In the first three months of this journey, the weight vanished rather quickly. I say quickly because most cannot fathom a 50 lb weight loss in 3 months. For some of you, that’s more than a third of your body weight. For me, it was only a drop in the bucket.
No surprise here — the number one question I received almost daily was what are you eating? I think some were expecting me to tout a magic powder or a top secret superfood combination that ultimately led to this quick loss. The truth is, I was severely overweight and sedentary. Plus, my body hangs onto water like crazy. One salty meal and my rings are tight and I feel puffy.
About a month ago, I started training with a personal trainer to become stronger, specifically on the bike. Halfway through our training session, I caught myself wondering the same question I get asked, “what does she eat?” For background, she recently gave birth to twins and is in impeccable shape and so strong. In my mind, she had all the secrets and was probably a superhuman. As you can imagine, she shared no magic superfood. She eats like I eat: nutritious and smart. (She is indeed a superhuman, though).
I’m a big believer in advanced meal prep and eating at home, where you have control of the ingredients. But for the sake of nothing is perfect, ever, I’m sharing what a busy day looks like, peppered with meetings, a little meal prep and a scheduled dinner. I have to imagine most of you fall into the very busy category, too…
5:45am: Early morning wake up for a bike ride.
6:15am: I know I’m putting in at least 2hrs. on the bike today, so I need enough good carbs to get me through. My go-to is 2 slices of Ezekial bread, toasted with almond butter and one banana. I top it off with chia seeds.
*Sidenote: I’m very adament about my pre-ride fuel to avoid “bonking.” I bonked once last summer and it’ll never happen again.
7:00am: Wheels down. I get in a solid 2 hour ride, complete with hills. In my mind, hills = a bigger recovery meal (you burn more cals pushing hard!). I drink 2 large water bottles during my ride.
9:30am: 3-egg frittata. I added spinach, shallots, 1/4 chicken breast and sundried tomatoes. Topped off with 1/2 avocado, hot sauce and a cup of blueberries.
11:30am: Still hungry. I was in my car running errands, so had a KIND bar. I always have a bag of nuts or some type of low-sugar bar with me in case of an emergency.
1:30pm: Met friends for lunch. Today I ordered a kale salad with fish, quinoa, avocado, pepitas and a chickpea dressing. I skipped the bread because I knew I’d have an indulgent meal for dinner. I also typically skip cheese on my salad as I have sensitivity to dairy. Sometimes the cheese is worth the stomach pains — today it was not.
4:00pm: I don’t portion my meals out too much. Numbers and restrictions tend to make me obsessive. I grabbed a bowl of cauliflower and brussels sprouts that I roasted the night before in a light olive oil mist. There was probably 2 cups worth.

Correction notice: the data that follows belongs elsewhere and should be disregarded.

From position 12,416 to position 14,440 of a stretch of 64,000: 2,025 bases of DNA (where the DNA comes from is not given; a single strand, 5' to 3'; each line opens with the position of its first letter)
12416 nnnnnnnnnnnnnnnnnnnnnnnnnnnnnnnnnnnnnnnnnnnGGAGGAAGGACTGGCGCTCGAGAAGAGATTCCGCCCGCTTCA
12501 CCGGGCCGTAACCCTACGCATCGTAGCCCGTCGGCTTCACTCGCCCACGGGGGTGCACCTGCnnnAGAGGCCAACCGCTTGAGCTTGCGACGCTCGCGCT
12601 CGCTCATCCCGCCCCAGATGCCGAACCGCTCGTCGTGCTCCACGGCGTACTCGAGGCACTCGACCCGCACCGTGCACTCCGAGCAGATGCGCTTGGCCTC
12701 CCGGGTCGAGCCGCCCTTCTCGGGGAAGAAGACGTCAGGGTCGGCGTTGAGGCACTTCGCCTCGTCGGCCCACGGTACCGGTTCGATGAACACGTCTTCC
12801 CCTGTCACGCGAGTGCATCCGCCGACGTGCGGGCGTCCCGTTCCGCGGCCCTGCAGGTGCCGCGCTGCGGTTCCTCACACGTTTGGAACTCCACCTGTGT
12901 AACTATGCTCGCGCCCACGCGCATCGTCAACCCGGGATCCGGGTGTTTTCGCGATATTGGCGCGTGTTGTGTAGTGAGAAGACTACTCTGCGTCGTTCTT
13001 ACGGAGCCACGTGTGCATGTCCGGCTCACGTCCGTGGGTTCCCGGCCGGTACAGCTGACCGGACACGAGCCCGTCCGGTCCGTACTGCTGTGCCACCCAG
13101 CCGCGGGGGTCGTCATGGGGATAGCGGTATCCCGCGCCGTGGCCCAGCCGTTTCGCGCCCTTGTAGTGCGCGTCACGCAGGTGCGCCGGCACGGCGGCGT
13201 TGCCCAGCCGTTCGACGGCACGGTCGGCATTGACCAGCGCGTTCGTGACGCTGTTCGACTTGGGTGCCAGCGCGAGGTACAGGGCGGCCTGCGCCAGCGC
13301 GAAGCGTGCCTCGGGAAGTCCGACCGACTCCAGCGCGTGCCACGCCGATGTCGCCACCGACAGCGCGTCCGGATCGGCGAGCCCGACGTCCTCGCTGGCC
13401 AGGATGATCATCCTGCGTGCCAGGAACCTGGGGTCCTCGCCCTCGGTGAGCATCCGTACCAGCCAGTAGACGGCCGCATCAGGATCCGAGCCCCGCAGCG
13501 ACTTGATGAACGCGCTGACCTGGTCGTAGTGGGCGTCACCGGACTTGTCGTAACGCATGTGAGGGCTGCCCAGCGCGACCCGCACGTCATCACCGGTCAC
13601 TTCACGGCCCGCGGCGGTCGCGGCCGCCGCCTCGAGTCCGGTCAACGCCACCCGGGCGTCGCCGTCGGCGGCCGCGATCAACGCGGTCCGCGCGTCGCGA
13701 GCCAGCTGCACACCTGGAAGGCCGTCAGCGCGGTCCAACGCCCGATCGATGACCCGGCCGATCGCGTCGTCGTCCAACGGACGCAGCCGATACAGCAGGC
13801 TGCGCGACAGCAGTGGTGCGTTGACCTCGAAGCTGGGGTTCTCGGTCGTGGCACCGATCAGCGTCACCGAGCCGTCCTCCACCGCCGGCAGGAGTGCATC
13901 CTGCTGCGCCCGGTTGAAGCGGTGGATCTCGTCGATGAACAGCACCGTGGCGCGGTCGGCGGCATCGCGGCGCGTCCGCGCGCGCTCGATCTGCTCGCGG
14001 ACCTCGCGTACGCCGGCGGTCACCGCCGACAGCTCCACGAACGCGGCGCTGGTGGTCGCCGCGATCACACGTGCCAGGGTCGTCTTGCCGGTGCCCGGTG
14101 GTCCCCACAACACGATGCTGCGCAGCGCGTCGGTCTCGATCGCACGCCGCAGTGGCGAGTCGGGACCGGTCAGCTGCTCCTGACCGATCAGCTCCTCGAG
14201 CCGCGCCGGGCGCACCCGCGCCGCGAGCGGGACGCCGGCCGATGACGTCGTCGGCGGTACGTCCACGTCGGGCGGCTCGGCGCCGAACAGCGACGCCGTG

7:30pm: This is actually a bit of a late dinner for me. I am typically in bed before 10pm (I’m an early bird, not a night owl), so I try to eat super early — perhaps earlier than my Grandparents. We went to one of my favorite sushi restaurants, which I favor for their small portions and fun presentation. But it’s their dessert selection that I hold out for. Tonight I ordered: roasted beet salad, a mix of sashimi and two hotates (spicy scallops), sushi style. I shared a peanut butter semifreddo with my friend.
*I know what you’re thinking: dessert? YES. My theory on treats? Have them, in moderation. Should you do this everyday? That’s up to you. Personally, I feel slow, tired and truly cranky when I eat a lot of sugar, so it really is a treat when I go for it.
9:30pm: Just as I’m getting ready for bed, I’m slightly hungry (why does sushi do that?). I don’t buy into the “eat before 8pm” philosophy, nor do I like going to bed hungry — I’ve tried, it’s awful. So I popped a small handful, probably 10 dry-roasted, unsalted mixed nuts and that did the trick. I always drink a tall glass of water before bed so I wake up feeling refreshed.
If my math is accurate, I count zero superfood combinations above that lend itself to magic weightloss. My magic combination is as such (and keep in mind, this is what specifically works for me): eat nutritious & minimally-processed foods. Drink a lot of water. Treat yourself. Listen to your body — if you feel great, keep it up. If you feel awful — change it up — it’s really a process of elimination. And most of all, do you. If I listened to everyone’s advice on no dairy, no animal products, no nightshades (peppers, potatoes), no wheat, no fruit (sugar), no bread, etc., I’d likely be left with just water and air.
By the way, if you do find that magic powder, I want the name of the unicorn that sold it to you.
*photography credit: Alica Gao Photography; Mini Dill Frittatas by Julia Gartland for Camille Styles; Happyolks
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